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What makes a city that’s good for the soul?

Eleanor Young

Some cities enhance wellbeing – how do you design that? Bath’s week-long Therapeutic City event aims to find out

Defining marks of a therapeutic city: a pleasure to walk in.
Defining marks of a therapeutic city: a pleasure to walk in. Credit: Martin Gledhill, Therapeutic City

Moments of joy, pleasurable exploration, intriguing alleys and active public spaces are to be found in the best cities. Beyond their role as economic generators, cities can be good for people’s mind, body and soul. The role of design in all of this will be examined by the RIBA-supported Therapeutic City week this September in Bath, which was a place of pilgrimage to the abbey before it become the Georgian spa town where the fashionable went to take the waters.

Architecture Is?, the group behind the initiative, has a drawn up a mix of events aimed at both public and professional audiences, featuring designers with experience of creating uplifting places, to propose ways forward for cities in this era of net to gross ratios, risk avoidance and Brexit uncertainty. How, for example, might a city like Bath use its resources of spa, river, steep hills, Georgian set pieces and limestone backlands, to become a more holistically therapeutic place?

A series of walks offer different perspectives and sounds to the city, alongside the Bathscape walking festival. Weekday evenings are populated with debates in cafés and riverboats, bringing expertise from Gehl Architects and RIBA Stirling Prize shortlisted Feilden Fowles to talk about developments in Bath, which currently include the Allies and Morrison masterplanned 2.2ha Bath Quays North and the highly contentious Grimshaw plans for an expanded rugby stadium in the centre of the city. This broadening out of the debate about the future of the city includes road closures in the city centre and a pecha kucha of quick-fire provocations.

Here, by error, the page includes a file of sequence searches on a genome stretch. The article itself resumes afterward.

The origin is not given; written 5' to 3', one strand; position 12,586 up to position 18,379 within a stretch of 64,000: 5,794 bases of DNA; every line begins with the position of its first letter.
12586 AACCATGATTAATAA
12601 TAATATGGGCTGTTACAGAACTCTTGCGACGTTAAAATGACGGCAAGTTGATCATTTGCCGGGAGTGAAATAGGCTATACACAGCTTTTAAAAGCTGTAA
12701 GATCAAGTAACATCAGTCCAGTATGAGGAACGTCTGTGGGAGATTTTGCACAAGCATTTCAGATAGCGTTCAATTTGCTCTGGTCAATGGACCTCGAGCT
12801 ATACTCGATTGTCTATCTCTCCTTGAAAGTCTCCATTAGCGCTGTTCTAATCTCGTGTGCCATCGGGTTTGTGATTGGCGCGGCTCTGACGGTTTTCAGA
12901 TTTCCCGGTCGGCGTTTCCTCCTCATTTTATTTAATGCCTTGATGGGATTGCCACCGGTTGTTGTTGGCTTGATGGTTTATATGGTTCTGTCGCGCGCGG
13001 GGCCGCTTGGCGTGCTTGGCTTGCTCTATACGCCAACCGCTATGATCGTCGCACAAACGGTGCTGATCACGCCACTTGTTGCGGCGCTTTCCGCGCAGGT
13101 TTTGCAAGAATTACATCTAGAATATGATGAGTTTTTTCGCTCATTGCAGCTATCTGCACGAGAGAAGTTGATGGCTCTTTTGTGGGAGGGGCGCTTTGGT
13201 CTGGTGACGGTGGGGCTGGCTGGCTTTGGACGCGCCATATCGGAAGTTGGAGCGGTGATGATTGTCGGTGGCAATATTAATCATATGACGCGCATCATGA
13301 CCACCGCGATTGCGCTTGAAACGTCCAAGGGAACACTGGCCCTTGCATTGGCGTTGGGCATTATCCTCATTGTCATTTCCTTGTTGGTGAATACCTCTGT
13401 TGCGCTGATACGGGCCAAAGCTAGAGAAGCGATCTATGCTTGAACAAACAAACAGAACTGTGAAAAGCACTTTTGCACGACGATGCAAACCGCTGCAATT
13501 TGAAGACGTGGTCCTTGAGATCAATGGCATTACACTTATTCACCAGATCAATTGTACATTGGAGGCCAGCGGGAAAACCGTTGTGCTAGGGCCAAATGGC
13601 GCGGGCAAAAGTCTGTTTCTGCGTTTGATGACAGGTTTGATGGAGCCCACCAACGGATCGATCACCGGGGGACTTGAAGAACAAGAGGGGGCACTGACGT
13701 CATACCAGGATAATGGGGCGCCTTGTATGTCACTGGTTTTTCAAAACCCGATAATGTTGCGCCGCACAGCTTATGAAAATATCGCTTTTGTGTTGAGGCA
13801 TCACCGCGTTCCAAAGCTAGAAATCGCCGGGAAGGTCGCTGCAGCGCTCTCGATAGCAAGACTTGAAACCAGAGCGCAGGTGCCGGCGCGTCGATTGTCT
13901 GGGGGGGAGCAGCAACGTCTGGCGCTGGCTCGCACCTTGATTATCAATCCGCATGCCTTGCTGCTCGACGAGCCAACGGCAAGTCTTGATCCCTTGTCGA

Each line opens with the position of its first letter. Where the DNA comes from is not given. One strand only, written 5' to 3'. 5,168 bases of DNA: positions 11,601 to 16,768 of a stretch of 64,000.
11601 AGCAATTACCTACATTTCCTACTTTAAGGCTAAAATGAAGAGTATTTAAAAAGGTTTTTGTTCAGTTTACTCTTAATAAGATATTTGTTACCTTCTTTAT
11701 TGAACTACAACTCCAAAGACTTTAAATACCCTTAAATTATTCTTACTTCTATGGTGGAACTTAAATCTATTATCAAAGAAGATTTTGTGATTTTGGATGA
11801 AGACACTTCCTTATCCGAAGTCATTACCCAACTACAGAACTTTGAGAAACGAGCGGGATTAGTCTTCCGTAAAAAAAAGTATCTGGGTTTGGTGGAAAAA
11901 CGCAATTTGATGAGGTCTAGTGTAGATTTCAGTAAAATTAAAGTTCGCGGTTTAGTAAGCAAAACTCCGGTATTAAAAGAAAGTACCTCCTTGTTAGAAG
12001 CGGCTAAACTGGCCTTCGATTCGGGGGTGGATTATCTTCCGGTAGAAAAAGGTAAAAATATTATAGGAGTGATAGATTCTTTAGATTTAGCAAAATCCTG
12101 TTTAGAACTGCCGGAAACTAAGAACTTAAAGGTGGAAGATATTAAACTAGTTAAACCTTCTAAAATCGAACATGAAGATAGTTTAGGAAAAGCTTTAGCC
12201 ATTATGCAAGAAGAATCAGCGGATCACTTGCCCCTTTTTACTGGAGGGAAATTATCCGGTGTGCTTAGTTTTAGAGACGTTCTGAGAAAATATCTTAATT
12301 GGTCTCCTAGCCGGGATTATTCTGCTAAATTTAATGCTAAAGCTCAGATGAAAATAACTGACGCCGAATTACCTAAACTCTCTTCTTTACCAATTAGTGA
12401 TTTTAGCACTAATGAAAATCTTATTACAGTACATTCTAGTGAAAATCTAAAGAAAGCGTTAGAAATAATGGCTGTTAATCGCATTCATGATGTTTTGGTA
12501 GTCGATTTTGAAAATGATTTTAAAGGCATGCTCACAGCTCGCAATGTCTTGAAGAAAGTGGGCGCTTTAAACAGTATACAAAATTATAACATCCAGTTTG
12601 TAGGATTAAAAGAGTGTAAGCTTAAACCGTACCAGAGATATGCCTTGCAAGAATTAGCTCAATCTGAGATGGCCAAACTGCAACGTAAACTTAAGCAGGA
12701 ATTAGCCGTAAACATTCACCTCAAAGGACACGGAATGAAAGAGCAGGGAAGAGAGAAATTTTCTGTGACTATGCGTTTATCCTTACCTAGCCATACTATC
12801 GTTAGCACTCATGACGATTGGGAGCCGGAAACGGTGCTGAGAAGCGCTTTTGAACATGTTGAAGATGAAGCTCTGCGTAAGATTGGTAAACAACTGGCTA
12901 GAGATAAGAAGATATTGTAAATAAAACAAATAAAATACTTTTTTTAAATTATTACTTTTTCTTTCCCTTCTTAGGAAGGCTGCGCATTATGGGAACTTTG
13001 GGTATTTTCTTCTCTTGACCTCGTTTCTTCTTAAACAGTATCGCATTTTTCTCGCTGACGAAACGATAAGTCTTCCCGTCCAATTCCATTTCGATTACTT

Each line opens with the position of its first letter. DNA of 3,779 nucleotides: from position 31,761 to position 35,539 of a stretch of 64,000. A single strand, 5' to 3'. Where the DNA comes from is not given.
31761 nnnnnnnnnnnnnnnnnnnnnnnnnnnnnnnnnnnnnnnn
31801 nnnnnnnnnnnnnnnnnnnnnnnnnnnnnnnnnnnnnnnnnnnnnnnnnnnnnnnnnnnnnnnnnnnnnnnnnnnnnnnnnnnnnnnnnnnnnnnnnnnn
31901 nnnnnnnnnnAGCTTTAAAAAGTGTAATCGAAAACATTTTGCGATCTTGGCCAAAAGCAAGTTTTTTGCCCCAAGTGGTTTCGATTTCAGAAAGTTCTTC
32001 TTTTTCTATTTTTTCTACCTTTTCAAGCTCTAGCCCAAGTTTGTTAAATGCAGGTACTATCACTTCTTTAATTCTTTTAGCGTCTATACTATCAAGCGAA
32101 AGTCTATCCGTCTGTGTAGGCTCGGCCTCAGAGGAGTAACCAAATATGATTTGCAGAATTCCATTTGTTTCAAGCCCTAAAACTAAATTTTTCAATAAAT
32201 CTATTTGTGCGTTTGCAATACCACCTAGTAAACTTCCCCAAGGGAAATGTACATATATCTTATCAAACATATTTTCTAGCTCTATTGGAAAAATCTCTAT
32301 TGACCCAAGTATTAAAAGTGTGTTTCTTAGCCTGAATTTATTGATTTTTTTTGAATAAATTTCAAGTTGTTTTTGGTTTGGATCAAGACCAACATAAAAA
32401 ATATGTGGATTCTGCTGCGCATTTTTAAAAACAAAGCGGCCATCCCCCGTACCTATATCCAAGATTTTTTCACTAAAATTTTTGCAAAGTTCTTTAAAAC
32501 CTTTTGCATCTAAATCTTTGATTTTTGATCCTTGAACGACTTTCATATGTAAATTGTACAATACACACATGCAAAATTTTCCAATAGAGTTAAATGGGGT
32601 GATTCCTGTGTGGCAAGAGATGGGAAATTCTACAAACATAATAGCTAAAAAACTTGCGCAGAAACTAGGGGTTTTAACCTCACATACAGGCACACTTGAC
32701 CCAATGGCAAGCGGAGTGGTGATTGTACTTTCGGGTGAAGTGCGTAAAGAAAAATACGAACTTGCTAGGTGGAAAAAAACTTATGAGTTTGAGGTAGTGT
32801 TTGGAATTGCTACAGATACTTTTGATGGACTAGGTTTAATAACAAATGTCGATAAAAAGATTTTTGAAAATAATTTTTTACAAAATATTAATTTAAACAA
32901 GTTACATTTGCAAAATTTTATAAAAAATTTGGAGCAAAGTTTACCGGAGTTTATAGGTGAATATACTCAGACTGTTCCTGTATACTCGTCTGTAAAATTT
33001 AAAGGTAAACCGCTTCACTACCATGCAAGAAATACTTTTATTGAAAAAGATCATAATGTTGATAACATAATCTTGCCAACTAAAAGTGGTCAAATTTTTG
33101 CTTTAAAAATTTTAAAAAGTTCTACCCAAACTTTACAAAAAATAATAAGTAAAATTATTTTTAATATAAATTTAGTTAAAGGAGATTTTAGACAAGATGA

The week concludes with a day-long conference when local, national and global experts will delve into how we should design cities that improve our sense of wellbeing. As a Bath resident and cheerleader I am fascinated to be chairing some of this to hear evidence about the interaction between the fabric of the city, the creative economy and people’s live and happiness. Contributions from the World Health Organisation will set the scene followed by Sue Morgan, director of architecture and built environment at the Design Council, on recent research into healthy spaces and the value of blue and green spaces.

A burst of design energy will hit before lunch with landscape architect Townshend drawing on its work from King’s Cross Central to Aberdeen and Abu Dhabi, and the Icelandic BASALT Architects on its work on wellness, which is at its core. Links between the creative economy and wellbeing in creating successful sustainable places will be unpicked by economist Mark Hepworth of The Good Economy and Beatrice Fraenkel, whose experience spans design and healthcare. The conference then shifts gear to look at whether successful cities will be happy ones, with inventive designers from different fields including furniture (Jan Christian Vestre of Vestre) to creative education (Penny Hay of Forest of the Imagination) and architecture (Anna Liu of Tonkin Liu). The final keynote speaker is still to be announced, but a pairing with Piers Taylor, architect, Bath native and global TV explorer, it is likely to result in a lively conversation informing ideas of the best sort of city, way beyond Bath and the south west.

Therapeutic City, 20-27 September, Bath